First Presbyterian Church of Chester to get repairs thanks to Sacred Sites Grant

Chester. Built in 1854, the wood frame Greek Rival church is getting $6K to fix its roof, steeple, and stairs.

| 08 Jan 2020 | 02:47

First Presbyterian Church of Chester has been awarded a $6,000 grant to help fund roof, steeple, and stair repairs.

It's among 22 Sacred Sites Grants totaling $316,000 awarded to historic religious properties throughout the state by the New York Landmarks Conservancy.

First Presbyterian Church of Chester is a large two-story, wood frame, Greek Revival church built by William Brook and William Jane and constructed in 1854. This late Greek Revival church is the congregation’s third. The church shares space with a Korean Methodist congregation. Through activities such as a Boy Scout Troop, recovery programs, community dinners, classes, concerts, and other arts programming, the church serves 2,100 people annually.

“We are very pleased to be able to assist another diverse group of religious institutions,” said Peg Breen, president of The New York Landmarks Conservancy. “Aside from architectural merit, each one is an important community anchor.”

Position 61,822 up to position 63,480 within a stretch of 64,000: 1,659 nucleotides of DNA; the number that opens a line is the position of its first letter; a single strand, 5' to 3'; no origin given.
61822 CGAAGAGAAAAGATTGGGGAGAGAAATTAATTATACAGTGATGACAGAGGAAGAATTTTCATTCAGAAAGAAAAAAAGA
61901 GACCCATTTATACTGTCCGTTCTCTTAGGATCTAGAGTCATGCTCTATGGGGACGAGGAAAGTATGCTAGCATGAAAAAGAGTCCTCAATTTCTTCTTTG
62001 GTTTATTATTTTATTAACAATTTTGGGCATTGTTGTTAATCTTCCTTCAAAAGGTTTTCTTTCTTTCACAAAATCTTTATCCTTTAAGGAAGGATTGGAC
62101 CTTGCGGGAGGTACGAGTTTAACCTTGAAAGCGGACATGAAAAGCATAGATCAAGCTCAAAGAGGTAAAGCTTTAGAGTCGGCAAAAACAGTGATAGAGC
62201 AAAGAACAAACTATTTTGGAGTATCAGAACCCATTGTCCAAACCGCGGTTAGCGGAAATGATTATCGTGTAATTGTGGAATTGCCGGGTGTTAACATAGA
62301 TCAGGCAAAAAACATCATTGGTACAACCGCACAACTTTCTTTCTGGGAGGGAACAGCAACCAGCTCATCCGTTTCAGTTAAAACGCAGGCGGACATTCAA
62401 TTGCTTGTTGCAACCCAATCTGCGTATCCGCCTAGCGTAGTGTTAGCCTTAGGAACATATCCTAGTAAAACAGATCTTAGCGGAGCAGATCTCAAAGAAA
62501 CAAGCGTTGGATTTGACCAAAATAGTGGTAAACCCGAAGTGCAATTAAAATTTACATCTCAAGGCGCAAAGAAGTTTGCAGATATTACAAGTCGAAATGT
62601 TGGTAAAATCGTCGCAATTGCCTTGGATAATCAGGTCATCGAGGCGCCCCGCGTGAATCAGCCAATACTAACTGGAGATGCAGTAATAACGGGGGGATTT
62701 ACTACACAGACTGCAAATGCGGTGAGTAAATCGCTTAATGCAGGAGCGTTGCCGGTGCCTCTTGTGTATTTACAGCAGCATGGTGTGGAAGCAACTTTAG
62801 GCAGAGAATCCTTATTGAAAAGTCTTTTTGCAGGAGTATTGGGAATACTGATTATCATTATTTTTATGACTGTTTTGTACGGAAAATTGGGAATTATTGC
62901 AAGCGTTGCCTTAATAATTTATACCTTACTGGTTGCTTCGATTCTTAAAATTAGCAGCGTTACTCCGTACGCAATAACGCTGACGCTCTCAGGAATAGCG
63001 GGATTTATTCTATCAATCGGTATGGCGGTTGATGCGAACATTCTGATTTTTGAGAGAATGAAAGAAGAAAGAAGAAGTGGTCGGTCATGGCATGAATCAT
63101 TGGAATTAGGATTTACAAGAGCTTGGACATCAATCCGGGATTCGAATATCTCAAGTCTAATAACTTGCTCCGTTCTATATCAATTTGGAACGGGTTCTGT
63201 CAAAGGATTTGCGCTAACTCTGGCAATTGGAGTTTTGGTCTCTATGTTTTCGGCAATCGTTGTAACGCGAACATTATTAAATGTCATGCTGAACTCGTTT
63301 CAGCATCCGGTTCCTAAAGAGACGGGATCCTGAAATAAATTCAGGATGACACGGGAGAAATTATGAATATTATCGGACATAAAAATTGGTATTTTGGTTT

The Sacred Sites Program provides congregations with matching grants for planning and implementing exterior restoration projects, technical assistance, and workshops. Since 1986, the program has pledged over 1,493 grants totaling more than $11.1 million to almost 805 religious institutions statewide.

About the New York Landmarks Conservancy

The New York Landmarks Conservancy has led the effort to preserve and protect New York City’s architectural legacy for more than 45 years. Since its founding, the Conservancy has loaned and granted more than $52 million, which has leveraged more than $1 billion in 1,550 restoration projects throughout New York, revitalizing communities, providing economic stimulus and supporting local jobs.

The Conservancy has also offered countless hours of pro bono technical advice to building owners, both nonprofit organizations and individuals. The Conservancy’s work has saved more than a thousand buildings across the City and State, protecting New York’s distinctive architectural heritage for residents and visitors alike today, and for future generations.

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